Not so long ago, friends of mine were looking for an office.

They went to view an address off Leith Walk, with rooms the size of rabbit hutches, mirrors on the ceilings and large walk-in showers. The man renting the place had a disappointed look. Handing the property over to a small literary outfit had not been his original plan. He'd bought the place, he revealed, to operate it as a "sauna".

This was back in Edinburgh's more liberal days. Even so, he was refused a licence, he complained, despite having already interviewed the girls he would hire. And who were they? Almost all students. Their flexible hours, he said, were what made them so employable in this particular line of work.

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The picture he painted was dismal in its banality. Equally so is a recent report in the British Journal of Sociology of Education that suggests a third of strippers in the UK are students, paying their way through university or college. Before you demur, I know that doing a striptease or lap-dance is not the same as working in a brothel. Or at least, it need not be. But as one of the dancers employed at a Glasgow strip-joint told Channel 4's recent documentary, Strippers, in some clubs it's hard maintaining the boundaries between watching and touching, and beyond.

That was no great revelation, and nor was this dancer's assertion that for many women, doing the job for too long "can change your personality". How could it not, when they can earn £10 for a three-minute routine, and lots more for extra-curricular treats? As Strippers showed, some girls were making thousands of pounds a night.

One of the most disturbing aspects of the report was that some of the girls were from well-off families, and weren't just doing it for the cash. Though it's hard to imagine, such young women presumably are drawn to the risk and spurious glamour the job entails: that, and the sense of importance it gives them. Money is clearly a factor, but so too is enjoying using one's body to make men go weak at the knees. In terms of an ego trip, sitting behind the till at Asda simply can't compete.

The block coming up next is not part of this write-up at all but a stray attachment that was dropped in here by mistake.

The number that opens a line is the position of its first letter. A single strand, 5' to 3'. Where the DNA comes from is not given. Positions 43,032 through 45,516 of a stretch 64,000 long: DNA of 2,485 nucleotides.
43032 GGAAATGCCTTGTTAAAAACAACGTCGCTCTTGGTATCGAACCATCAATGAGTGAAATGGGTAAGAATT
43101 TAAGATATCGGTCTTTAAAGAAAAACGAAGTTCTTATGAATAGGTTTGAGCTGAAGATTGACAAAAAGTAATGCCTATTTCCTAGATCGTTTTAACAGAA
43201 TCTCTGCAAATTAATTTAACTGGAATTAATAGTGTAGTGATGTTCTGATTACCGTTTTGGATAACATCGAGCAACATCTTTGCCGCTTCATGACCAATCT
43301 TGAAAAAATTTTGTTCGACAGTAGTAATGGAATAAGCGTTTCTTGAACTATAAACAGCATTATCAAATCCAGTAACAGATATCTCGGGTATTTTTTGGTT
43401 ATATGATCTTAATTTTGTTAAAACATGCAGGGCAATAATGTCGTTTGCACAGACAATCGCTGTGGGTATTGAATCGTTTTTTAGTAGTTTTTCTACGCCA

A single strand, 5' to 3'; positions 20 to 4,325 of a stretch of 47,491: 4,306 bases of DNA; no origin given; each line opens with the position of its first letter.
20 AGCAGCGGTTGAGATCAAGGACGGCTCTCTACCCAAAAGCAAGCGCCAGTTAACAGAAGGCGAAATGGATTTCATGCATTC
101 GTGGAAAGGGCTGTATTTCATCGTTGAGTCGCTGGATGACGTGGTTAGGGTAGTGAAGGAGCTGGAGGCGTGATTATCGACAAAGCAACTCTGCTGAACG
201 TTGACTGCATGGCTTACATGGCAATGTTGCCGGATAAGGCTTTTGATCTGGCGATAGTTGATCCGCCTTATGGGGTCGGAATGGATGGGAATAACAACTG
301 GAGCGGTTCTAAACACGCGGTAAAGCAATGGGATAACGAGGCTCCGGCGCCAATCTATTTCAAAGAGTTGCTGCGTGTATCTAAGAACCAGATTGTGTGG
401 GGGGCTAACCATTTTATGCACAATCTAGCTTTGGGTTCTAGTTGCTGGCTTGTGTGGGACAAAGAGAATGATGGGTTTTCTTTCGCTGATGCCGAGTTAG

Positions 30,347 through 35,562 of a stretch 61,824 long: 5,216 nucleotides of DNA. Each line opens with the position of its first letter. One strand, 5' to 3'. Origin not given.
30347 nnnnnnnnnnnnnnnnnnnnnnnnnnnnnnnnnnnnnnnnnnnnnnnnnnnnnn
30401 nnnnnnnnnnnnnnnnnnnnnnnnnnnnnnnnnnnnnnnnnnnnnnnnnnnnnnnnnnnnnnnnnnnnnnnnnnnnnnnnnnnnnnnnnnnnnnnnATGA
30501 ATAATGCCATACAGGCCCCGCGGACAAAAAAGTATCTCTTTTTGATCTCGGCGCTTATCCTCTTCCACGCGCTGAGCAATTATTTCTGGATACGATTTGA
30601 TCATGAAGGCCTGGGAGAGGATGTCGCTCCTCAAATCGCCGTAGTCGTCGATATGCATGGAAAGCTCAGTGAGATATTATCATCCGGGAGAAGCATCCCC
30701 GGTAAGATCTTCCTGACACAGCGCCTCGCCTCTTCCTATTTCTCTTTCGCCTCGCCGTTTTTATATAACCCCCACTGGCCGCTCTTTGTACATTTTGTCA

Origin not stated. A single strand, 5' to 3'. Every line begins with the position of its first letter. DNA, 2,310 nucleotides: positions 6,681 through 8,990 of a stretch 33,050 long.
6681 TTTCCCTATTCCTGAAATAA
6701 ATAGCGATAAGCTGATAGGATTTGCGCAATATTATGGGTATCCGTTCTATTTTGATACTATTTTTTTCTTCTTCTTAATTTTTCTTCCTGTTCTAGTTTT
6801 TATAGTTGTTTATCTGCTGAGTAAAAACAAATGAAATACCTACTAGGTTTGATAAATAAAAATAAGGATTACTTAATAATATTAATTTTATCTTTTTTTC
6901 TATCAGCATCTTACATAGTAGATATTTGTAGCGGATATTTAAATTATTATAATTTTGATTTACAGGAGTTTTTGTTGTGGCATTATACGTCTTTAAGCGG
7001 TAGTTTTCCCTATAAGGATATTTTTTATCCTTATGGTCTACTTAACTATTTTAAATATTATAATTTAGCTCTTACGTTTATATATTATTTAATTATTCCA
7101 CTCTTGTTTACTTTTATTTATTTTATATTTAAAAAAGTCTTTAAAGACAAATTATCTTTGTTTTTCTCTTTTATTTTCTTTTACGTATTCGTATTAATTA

Of course there are women who have used their naked charms cleverly and emerged unscathed. Labour MP Gloria De Piero, who came from a family on benefits, has said that as a teenager she looked up to page 3 models like Samantha Fox, who "seemed to have a better life" than she did. That envy led to her posing topless at the age of 15. She did it for the money and, as her position today shows, she obviously used it well.

But for every De Piero there are hundreds who find themselves trapped, like ants in honey. Students stripping for their supper may think they call the shots, but they are mistaken. Some strip-joints protect their dancers from unwanted advances, but such clubs are still part of the sex industry, and few businesses are more dodgy or dangerous. Owners, punters, and those who haunt these places for more sinister purposes than sex, see women as nothing more than firm flesh, to be used, and abused, until it loses its allure. A girl might think she's empowered by flaunting her assets. She might think she's the one exploiting customers, and walking away scot-free. But if she does, she's seriously deluded.

The sex trade is about lust, for power as much as sex, though the two go hand in hand. Students who get involved in it are the lucky ones - up to a point. After all, it was their choice. Yet the long-term damage they do to themselves, working in a culture based on degradation and abasement, is incalculable. After a while, being viewed as an object, no matter how covetable, becomes corrosive. As are the sex acts punters will demand, and get: because once in a strip club, wearing only a smile, it is hard to say no and be taken seriously.

It is a double irony that a good education teaches a woman that she is anybody's equal. Those students who take to pole-dancing will learn a harsher lesson: that stripping removes more than a girl's clothes. Dignity and self-respect soon go the way of their nipple tassles.